Natural gas (methane) has been hailed (even by some environmental groups) as a "bridge" fuel to a clean energy economy. Thanks to the development of high volume horizontal fracturing, commonly known as fracking, natural gas production is booming in the United States. Unlike the solar and wind industries, it is also popular amongst conservatives and is backed by the energy lobby. In that respect, transitioning from coal or oil to natural gas would be easier than transitioning to solar and wind power.
However, the perception that natural gas is a "clean" fuel is grossly misrepresented. The American Gas Association and other pro-gassers tout that natural gas combustion emits less carbon dioxide and sulfur dioxide than its other fossil fuel counterparts do. While these claims are true, they are also misleading because they fail to address the issue of methane leakage in the supply chain and at the consumer level. Seeing as methane is the second most prevalent anthropogenic greenhouse gas, and more than 100 times more potent than carbon dioxide in its atmospheric warming potential (adjusted for strength of impact over time), gas companies are omitting a significant portion of their contribution to climate change by neglecting to monitor or even mention methane leaks. Thus, most claims that transitioning to natural gas helps fight climate change should be taken with a heaping spoonful of salt.
The Energy Information Administration (EIA) reports that 27% of the 4.1 billion kWh of electricity generated in the United States in 2014 was sourced from natural gas, second only to coal, which occupied 39% of that share. Contrary to popular belief, if shale gas were to replace coal in the long term as the primary source of energy, climate change may actually be accelerated. One Cornell University study found that the greenhouse gas footprint of shale gas is 20% to 200% greater than that of coal over the course of 20 years (over 100 years, their GHG footprints were projected to be similar). In light of the upcoming UN Climate Change Conference in Paris, the United States (and other nations) should look to other sources of energy to avoid exceeding the 2Ã‚Â°C global warming "tipping point."
Moreover, EIA and industry projections on the supply of profitable and accessible natural gas reserves may in fact be overly optimistic, according to a recent article published in the Proceedings of the National Academy of Sciences. Currently, most models assume that all future wells will be at least as fruitful as the "sweet spots" that are currently being exploited. However, sampling the productivity of wells on a scale 20 times finer than that used by the EIA leads to very different results, producing a conclusion that natural gas production should decline rapidly in about a decade. In the words of Tad Patzek, lead researcher of the study and head of UT Austin's Department of Petroleum and Geosystems Engineering, "we're setting ourselves up for a major fiasco [by trying to extract and export as much shale gas as fast as possible]."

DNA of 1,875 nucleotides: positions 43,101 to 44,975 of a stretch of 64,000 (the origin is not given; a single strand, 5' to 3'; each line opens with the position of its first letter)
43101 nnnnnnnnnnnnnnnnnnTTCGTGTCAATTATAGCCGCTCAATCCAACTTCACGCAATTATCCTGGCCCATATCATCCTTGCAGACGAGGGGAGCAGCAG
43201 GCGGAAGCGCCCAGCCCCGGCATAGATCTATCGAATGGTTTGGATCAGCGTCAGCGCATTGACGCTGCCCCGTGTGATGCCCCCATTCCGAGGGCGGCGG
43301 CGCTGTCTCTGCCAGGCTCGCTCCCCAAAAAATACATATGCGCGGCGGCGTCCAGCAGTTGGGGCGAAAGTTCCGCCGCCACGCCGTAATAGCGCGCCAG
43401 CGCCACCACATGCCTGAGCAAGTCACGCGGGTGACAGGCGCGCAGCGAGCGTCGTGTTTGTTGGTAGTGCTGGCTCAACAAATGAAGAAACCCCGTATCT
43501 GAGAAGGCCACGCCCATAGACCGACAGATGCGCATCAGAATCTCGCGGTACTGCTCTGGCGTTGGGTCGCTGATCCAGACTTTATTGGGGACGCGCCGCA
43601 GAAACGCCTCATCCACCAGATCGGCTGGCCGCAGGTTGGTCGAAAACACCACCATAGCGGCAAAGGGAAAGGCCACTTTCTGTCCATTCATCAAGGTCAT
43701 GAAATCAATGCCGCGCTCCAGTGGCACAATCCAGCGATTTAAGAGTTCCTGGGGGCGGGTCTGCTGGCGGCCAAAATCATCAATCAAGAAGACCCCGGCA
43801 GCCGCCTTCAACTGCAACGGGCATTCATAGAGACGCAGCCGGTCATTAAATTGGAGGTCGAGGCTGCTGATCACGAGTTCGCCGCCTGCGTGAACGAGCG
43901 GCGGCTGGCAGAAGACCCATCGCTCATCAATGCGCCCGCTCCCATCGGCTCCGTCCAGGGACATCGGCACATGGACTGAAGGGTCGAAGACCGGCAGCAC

Those who advocate for natural gas as a bridge fuel are too optimistic about both its environmental and economic viability. Since 1880, the average surface temperature of the earth has warmed approximately 1.4 degrees Celsius. Climate change has already begun to affect us, as evidenced by the drought in California, Kutubdia's island refugees, and polar bear hybridization. If we don't want to overshoot the 2 degree Celsius tipping point and set off an irreversible chain of disastrous events, we need to take drastic and immediate measures to substantially cut our greenhouse gas emissions. Natural gas is not the answer to our problems for the same reason that diet soda wouldn't save a morbidly obese patient with type II diabetes and heart disease. Moreover, even if more resources were allocated towards minimizing methane emissions and new technology was developed to secure our supply of natural gas for decades to come, the warming potential of the greenhouse gas emissions produced under the natural gas scenario is at best unknown. When the stakes are as high as global food security, flooding of coastal cities, and a mass extinction event, as a society we ought to put our money behind the most surefire ways of avoiding disaster—natural gas is not one of them.